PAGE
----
Saturday, 11 May 2013

Confession #17 - Spice up Your Rhythms!

In Confession #10 - Learn the Folk Rhythm! we learned, well... the folk rhythm. :-)

What makes the folk rhythm interesting to our ears is the way that the strum on the 'and of 2' is held for a quarter note's duration.  This emphasizes a beat that is normally not accented (i.e. the 'and of 2') and de-emphasizes a beat that is normally accented (i.e. beat 3, which is not played).


A variation of this is to strum on the 'and of 4' (e.g. counting eight notes in 4/4 time: 1 & 2 & 3 & 4 & ) and hold it for a quarter note's duration.  Beat 1 of the next measure is de-emphasized because you don't strum on that beat.

Here is a 2 bar strumming pattern that demonstrates this technique:

(Click to Enlarge)


What makes this variation even more interesting is if we change chords early.  Typically we change chords at the beginning of a measure.  But combining a chord change on the 'and of 4' and sustaining it into the next measure is very interesting to our ears.

Here is a 2 bar strumming pattern that demonstrates this technique:

(Click to Enlarge)


Finally, throwing in just a couple of 16th notes into a strumming pattern can really spice it up.

Here is a 2 bar strumming pattern that demonstrates this technique:

(Click to Enlarge)

The pair of 16th notes at the end will take some practice.  Start off slowly and gradually increase the tempo (see Confession #5 - Use a Metronome! ).

To play this successfully  you need to think about your strumming strategy.  I've included Down and Up markers in the TAB.  Until you get to the pair of 16th notes, you are using an eight note down-up approach (i.e. strumming down on the beat and strumming up on the 'and' of the beat).  When you get to beat 4 you are going to break this pattern and strum down on beat 4, down on the 'and of 4' (i.e. the first of the two 16th notes), and up on the second 16th note.  This will be a bit confusing to your strumming hand at first.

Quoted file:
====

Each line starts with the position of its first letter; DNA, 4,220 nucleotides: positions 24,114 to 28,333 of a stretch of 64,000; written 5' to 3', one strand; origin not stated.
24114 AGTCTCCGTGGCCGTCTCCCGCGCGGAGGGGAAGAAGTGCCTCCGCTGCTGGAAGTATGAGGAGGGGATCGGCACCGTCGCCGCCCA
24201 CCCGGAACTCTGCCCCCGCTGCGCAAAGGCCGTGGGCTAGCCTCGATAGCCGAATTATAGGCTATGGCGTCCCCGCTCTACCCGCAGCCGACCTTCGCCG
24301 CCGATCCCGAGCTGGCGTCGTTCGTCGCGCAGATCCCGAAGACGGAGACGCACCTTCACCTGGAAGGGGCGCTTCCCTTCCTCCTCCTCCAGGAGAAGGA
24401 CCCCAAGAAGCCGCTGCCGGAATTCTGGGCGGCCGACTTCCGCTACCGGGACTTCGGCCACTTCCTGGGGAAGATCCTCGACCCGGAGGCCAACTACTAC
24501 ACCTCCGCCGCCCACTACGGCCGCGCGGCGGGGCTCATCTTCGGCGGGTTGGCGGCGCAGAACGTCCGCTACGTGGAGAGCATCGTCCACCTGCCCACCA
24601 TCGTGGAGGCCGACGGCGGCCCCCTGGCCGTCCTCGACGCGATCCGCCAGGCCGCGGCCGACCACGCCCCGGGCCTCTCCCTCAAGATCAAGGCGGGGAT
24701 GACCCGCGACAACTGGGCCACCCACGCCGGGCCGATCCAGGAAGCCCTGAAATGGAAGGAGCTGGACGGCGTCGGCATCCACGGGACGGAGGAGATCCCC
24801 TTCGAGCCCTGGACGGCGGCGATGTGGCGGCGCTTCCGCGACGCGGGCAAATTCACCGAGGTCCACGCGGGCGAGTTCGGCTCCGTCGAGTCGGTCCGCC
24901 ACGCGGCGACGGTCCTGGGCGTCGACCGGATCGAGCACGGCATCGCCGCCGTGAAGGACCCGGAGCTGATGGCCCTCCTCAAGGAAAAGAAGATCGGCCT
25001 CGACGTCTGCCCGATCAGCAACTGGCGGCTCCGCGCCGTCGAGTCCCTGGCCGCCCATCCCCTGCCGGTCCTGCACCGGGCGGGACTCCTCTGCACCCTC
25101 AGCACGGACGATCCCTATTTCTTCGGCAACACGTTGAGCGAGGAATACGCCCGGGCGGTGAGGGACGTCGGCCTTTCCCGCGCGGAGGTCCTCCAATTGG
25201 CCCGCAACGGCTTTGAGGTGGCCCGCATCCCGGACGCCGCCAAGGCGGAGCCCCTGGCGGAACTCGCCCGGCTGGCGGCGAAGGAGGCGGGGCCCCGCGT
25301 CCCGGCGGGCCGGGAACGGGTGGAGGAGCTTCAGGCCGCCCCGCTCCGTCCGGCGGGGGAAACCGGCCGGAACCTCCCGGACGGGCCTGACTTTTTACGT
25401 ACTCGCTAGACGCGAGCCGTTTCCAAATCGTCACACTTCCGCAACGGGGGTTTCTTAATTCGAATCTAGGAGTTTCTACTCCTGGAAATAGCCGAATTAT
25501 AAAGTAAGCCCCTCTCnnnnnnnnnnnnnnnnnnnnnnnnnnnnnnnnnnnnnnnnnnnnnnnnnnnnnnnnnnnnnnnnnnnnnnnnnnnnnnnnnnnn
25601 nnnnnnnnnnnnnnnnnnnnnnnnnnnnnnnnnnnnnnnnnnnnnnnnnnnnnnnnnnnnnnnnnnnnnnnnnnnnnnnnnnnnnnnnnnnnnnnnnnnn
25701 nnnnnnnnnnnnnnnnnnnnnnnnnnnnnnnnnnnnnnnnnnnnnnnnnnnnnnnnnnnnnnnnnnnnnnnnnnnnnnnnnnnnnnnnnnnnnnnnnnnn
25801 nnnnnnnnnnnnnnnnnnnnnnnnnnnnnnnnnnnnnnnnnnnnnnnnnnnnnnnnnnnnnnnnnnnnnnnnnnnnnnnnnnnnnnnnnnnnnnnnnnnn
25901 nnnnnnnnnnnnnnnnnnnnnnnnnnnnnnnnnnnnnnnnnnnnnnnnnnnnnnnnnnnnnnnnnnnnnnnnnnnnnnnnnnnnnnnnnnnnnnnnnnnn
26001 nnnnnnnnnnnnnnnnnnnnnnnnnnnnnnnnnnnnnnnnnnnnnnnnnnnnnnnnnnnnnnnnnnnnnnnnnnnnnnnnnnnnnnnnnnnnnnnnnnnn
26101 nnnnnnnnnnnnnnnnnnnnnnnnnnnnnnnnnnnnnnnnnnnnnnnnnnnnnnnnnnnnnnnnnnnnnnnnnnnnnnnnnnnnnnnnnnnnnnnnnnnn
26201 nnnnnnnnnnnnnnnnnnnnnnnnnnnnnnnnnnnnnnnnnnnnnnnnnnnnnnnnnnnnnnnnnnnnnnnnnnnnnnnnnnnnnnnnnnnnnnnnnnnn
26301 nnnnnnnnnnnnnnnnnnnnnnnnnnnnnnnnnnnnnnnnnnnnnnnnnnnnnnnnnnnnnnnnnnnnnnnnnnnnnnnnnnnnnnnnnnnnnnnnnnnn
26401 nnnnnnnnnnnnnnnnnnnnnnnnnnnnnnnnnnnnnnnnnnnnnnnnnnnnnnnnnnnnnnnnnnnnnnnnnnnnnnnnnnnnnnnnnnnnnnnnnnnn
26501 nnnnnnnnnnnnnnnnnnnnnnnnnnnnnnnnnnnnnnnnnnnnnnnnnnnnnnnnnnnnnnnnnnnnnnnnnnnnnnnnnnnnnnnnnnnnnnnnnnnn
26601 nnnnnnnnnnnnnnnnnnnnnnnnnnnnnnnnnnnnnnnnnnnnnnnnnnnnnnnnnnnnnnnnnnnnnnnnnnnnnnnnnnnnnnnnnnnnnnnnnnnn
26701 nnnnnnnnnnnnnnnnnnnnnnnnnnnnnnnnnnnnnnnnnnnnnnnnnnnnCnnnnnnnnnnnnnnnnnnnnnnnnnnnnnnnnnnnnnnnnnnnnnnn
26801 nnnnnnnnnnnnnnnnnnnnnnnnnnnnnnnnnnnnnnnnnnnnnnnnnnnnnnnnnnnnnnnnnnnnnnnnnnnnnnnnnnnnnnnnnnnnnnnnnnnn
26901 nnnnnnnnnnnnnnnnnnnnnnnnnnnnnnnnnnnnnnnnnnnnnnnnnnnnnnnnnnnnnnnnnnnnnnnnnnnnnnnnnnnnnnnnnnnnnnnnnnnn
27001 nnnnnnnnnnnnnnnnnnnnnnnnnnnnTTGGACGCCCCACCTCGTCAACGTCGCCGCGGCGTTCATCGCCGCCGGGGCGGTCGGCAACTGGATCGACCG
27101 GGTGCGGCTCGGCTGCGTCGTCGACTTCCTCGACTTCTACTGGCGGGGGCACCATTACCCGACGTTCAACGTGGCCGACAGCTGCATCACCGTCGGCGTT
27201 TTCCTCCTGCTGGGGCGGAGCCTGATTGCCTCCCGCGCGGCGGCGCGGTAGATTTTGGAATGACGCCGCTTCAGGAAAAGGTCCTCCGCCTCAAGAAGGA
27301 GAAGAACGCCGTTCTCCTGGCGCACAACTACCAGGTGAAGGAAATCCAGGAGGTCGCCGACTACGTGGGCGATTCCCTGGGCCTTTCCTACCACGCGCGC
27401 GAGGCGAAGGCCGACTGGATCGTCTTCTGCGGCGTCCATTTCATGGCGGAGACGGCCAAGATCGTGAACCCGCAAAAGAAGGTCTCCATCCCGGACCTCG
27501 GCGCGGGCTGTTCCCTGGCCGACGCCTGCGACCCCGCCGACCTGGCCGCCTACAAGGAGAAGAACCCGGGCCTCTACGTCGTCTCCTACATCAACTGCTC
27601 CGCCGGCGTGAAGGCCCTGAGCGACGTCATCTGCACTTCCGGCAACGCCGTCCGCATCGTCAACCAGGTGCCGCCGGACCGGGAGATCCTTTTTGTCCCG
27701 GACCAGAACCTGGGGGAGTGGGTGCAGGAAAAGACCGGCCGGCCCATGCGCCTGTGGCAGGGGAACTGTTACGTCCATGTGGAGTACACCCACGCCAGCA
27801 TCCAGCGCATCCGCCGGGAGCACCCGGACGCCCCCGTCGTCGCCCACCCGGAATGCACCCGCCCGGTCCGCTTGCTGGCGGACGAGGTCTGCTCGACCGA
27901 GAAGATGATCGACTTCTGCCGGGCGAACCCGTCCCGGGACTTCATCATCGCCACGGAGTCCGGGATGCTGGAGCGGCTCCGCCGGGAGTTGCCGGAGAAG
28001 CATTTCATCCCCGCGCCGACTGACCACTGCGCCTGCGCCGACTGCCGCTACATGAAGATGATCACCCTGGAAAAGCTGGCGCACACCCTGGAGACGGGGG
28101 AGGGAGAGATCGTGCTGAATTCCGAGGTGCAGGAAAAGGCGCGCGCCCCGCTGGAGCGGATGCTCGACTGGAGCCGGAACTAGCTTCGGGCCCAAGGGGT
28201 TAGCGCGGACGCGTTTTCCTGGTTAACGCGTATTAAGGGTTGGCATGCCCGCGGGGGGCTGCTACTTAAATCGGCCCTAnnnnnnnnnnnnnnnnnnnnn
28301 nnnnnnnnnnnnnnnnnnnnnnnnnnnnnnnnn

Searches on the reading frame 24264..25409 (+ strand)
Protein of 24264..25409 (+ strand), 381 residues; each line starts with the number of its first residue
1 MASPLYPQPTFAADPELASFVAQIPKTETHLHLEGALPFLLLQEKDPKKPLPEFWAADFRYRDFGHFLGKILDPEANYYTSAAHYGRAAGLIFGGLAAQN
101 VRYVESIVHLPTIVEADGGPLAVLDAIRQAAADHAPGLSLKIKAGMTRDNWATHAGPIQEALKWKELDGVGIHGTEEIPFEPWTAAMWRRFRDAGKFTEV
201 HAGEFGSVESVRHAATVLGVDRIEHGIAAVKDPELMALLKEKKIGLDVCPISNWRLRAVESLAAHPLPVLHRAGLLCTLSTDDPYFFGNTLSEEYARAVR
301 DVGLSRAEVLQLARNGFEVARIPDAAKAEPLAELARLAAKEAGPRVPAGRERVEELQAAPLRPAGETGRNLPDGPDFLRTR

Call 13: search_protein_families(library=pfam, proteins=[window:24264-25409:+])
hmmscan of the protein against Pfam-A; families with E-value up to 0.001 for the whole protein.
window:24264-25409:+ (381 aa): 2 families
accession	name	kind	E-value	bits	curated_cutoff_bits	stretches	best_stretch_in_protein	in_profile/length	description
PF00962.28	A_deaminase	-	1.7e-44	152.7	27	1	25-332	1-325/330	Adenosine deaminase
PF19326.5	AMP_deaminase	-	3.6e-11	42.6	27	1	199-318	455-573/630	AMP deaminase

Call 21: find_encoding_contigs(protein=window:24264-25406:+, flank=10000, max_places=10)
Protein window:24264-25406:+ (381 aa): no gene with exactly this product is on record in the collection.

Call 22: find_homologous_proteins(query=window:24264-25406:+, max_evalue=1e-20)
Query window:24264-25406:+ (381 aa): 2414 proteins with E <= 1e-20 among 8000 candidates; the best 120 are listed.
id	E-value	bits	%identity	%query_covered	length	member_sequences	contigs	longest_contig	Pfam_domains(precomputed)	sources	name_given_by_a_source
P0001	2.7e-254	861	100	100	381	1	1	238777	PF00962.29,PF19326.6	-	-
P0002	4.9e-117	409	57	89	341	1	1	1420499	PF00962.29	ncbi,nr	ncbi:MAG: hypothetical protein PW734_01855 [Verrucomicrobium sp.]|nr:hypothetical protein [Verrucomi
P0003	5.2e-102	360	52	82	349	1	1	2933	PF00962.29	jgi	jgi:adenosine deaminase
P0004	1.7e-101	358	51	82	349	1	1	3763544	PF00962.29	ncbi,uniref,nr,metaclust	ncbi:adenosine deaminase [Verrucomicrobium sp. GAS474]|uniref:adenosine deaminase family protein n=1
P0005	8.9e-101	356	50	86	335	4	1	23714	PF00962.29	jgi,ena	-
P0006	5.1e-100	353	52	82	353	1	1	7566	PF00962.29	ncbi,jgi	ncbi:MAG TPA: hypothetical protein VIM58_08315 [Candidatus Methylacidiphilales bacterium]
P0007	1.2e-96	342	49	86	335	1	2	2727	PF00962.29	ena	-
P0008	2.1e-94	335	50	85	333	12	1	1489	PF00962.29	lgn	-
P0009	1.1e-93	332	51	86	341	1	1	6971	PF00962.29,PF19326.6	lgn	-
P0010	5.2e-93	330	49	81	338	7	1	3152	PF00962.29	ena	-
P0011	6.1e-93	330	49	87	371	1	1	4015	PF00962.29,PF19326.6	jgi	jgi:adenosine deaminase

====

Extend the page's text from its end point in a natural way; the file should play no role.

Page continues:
See Confession #10 - Learn the 'Folk' Rhythm! for another example of using 16th notes in a strumming pattern.


Now let's apply all 3 of these techniques over a I-vi-IV-V7 chord progression in the key of G (see  Confession #14 - Know What Chords to Play!  to understand what the Roman numerals mean).

Thus, the chords are G-Em-C-D7.  This is the same progression that we used in Confession #5 - Use a Metronome! , and Confession #7 - Use Pivot Chords!.

(Click to Enlarge)

Finish this progression by switching back to the G chord and strumming it once.  I don't show this in the TAB above, but that's how the progression ends in the video below.

Have fun with these techniques and try to incorporate them in your playing!

Next Week's Confession - Slash Chords!

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